Merced Theatre (Los Angeles, California)

The Merced Theater (building also once known as the Merced-Abbott Building)[1] is a building in the City of Los Angeles. It was the first theater in the Pueblo of Los Angeles. The theater is located at 420 North Main Street (8–10 Main Street in the pre-1890 numbering scheme). It is immediately to the south of Pico House, and thus just off Los Angeles Plaza, the city's historic main square. The theater was designated a California Historical Landmark (No.171) on March 6, 1935.

Merced Theater
Merced Theater (Los Angeles Plaza).jpg
Merced Theater in Los Angeles Plaza
Location420 Main St, Los Angeles
Coordinates34°03′22″N 118°14′23″W / 34.0561138888889°N 118.239761111111°W / 34.0561138888889; -118.239761111111Coordinates: 34°03′22″N 118°14′23″W / 34.0561138888889°N 118.239761111111°W / 34.0561138888889; -118.239761111111
Built1870
DesignatedMarch 6, 1935
Reference no.171
Merced Theatre (Los Angeles, California) is located in the Los Angeles metropolitan area
Merced Theatre (Los Angeles, California)
Location of Merced Theater in the Los Angeles metropolitan area

ArchitectureEdit

The Merced Theater is built in a brick Victorian Italianate style. It was designed by Ezra F. Kysor (1835-1907) who also designed the Pico House.

HistoryEdit

In 1849, cabinetmaker William Abbott, moved to Los Angeles from St. Albany Indiana, establishing himself as a member of the city's elite.[2] In the 1850s, Abbot purchased lots[2][3] in El Pueblo de la Reina de Los Angeles, the heart of the Spanish colonial and Mexican city.[citation needed] He purchased two adjacent lots, running his furniture business in one, with plans to build a theater in the other.[2][4] In 1869, he began construction on the theater, naming it after his wife, Merced or Mercedes Garcia.[2][4][3]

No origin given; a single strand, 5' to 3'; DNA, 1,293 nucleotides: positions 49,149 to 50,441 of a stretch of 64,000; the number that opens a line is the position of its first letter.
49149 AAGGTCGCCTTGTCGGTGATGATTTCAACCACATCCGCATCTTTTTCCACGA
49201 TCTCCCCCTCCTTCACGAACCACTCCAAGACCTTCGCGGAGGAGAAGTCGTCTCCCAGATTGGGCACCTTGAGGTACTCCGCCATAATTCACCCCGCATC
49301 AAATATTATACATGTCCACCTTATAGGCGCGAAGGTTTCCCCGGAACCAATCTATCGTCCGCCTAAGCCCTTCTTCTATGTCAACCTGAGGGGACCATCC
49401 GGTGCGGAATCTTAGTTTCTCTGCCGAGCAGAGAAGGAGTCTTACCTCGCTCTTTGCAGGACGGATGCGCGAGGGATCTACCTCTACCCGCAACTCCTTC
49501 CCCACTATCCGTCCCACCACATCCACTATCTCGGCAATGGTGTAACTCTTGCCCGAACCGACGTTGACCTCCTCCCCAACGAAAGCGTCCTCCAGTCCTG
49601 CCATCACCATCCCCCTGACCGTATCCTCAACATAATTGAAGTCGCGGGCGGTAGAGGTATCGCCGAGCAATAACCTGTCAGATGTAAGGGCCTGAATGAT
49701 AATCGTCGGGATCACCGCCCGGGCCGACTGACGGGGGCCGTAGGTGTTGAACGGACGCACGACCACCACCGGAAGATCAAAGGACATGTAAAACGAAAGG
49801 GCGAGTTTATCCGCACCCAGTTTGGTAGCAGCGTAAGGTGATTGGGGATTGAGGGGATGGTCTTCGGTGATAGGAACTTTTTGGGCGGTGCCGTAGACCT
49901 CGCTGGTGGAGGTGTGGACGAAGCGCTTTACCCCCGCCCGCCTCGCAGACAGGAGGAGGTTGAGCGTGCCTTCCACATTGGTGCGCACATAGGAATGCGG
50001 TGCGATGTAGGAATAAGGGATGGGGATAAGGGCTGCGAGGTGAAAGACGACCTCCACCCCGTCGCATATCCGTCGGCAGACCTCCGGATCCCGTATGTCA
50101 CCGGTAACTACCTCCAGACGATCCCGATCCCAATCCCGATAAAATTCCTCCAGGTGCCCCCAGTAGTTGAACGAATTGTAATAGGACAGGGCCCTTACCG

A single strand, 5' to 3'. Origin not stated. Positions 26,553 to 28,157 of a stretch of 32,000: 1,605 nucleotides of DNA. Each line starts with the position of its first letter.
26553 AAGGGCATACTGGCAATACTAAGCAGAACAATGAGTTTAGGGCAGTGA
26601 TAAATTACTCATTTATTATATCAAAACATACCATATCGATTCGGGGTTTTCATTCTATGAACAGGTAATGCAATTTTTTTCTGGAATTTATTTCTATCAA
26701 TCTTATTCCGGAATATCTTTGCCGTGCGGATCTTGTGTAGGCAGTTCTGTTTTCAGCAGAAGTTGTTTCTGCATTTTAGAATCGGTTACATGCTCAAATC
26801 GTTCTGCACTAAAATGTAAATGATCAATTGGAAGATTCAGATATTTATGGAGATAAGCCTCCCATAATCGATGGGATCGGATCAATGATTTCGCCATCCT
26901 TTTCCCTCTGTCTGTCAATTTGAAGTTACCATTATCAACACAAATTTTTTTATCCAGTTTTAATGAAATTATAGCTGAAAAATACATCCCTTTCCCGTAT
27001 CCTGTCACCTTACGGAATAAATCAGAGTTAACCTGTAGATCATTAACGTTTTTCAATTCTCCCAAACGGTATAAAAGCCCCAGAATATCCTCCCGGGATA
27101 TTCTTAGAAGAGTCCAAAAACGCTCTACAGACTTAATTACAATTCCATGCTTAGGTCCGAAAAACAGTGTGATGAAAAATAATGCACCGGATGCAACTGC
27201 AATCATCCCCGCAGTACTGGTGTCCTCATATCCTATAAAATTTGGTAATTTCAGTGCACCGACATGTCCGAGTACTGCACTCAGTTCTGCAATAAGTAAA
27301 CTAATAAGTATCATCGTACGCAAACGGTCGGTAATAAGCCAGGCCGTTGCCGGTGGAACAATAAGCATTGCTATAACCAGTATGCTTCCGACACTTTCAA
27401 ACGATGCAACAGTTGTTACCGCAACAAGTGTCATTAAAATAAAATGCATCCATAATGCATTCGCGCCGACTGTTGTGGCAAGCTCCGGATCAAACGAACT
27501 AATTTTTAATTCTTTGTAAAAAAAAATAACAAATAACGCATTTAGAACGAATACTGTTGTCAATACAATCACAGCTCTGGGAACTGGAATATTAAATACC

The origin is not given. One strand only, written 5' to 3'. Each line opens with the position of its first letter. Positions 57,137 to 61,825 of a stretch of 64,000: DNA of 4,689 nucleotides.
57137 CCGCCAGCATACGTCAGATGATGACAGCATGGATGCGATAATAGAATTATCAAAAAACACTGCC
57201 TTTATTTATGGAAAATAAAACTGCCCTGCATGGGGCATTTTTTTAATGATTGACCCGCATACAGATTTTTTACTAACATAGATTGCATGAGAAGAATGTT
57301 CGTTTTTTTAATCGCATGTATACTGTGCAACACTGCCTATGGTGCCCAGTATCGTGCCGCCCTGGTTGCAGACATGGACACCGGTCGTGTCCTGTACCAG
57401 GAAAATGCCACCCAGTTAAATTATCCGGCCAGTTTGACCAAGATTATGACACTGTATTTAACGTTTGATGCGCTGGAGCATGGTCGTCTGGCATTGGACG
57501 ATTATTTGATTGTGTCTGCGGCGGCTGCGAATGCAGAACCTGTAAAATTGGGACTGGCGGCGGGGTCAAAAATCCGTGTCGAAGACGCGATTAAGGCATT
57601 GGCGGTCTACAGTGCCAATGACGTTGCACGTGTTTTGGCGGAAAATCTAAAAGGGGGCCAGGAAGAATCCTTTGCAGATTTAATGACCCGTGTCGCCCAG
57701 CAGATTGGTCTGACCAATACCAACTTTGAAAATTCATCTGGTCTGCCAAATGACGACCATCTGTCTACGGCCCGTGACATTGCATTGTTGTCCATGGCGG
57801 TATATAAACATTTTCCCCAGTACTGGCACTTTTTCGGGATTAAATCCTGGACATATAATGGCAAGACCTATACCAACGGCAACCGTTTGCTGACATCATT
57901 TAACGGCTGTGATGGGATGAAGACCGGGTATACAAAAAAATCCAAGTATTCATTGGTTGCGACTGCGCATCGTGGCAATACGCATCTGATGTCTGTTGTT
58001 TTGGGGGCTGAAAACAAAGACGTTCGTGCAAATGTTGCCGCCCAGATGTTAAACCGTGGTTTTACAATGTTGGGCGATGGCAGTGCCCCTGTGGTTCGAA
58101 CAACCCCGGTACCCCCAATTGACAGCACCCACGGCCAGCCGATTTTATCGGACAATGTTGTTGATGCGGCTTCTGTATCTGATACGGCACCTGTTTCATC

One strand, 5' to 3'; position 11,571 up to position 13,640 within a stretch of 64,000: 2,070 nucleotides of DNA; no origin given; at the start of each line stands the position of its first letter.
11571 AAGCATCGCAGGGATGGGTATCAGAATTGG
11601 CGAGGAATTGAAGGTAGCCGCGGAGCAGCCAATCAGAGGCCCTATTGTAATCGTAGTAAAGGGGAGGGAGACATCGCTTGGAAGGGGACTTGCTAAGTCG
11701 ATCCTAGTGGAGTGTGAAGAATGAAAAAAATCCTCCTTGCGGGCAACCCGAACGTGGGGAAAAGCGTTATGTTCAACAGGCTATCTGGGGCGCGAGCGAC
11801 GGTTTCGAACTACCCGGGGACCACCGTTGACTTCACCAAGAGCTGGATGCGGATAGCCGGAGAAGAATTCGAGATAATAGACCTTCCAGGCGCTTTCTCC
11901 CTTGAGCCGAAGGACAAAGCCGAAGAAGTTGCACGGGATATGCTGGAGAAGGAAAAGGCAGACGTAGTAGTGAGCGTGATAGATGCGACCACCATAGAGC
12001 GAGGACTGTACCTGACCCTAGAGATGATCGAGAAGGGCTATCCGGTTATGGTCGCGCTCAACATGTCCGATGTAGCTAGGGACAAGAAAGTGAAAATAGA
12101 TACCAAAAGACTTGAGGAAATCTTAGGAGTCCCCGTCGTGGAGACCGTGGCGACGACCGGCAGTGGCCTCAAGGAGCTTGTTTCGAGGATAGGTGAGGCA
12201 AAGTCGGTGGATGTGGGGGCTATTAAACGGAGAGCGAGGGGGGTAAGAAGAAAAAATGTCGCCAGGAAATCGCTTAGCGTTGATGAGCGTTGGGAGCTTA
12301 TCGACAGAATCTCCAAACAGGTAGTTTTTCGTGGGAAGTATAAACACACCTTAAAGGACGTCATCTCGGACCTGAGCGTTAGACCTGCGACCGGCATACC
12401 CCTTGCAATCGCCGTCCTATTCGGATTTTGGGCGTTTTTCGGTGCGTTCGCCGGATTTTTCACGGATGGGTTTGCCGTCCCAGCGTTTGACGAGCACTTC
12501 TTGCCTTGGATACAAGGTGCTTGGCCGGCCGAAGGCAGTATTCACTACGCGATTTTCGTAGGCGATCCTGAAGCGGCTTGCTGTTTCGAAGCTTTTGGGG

Mercedes Garcia was born to powerful Los Angelenos José Antonio Garcia and María Guadalupe Uribe.[5][2] She married Abbott in 1856.[2] Mercedes Garcia additionally worked at the Sister's School in Los Angeles, teaching decorative arts and music.[2] Mercedes Garcia Abbott ran the theater, seeing an opportunity to bring high arts to the plaza and establish her own social position.[5]

Another three-story building in the plaza, the Merced Theater was designed to rival the Pico House.[4][2] The first floor of the theater continued to serve as William Abbot's furniture store, the second functioned as the theater, and the third floor was the Abbott family's home.[2] As the theater was also next door to the Pico House, there were doors connecting the two buildings, to allow patrons to move between the two structures.[2]

Merced Theater offered live theatre from January 30, 1871 to 1876, then moved to minstrel and burlesque shows. When the Wood's Opera House opened nearby in 1876, and there was an outbreak of smallpox, the Merced ceased being the city's leading theatre. The Merced closed in 1877; it was used for informal entertainment events. In the 1880s, the Merced Theater gained a reputation for hosting "disreputable dances."[6][7]

The building also housed retail stores, including [[Barker Bros.}|Barker and Allen]], forerunner of Barker Bros., which would go on to be a regional furniture chain.[1]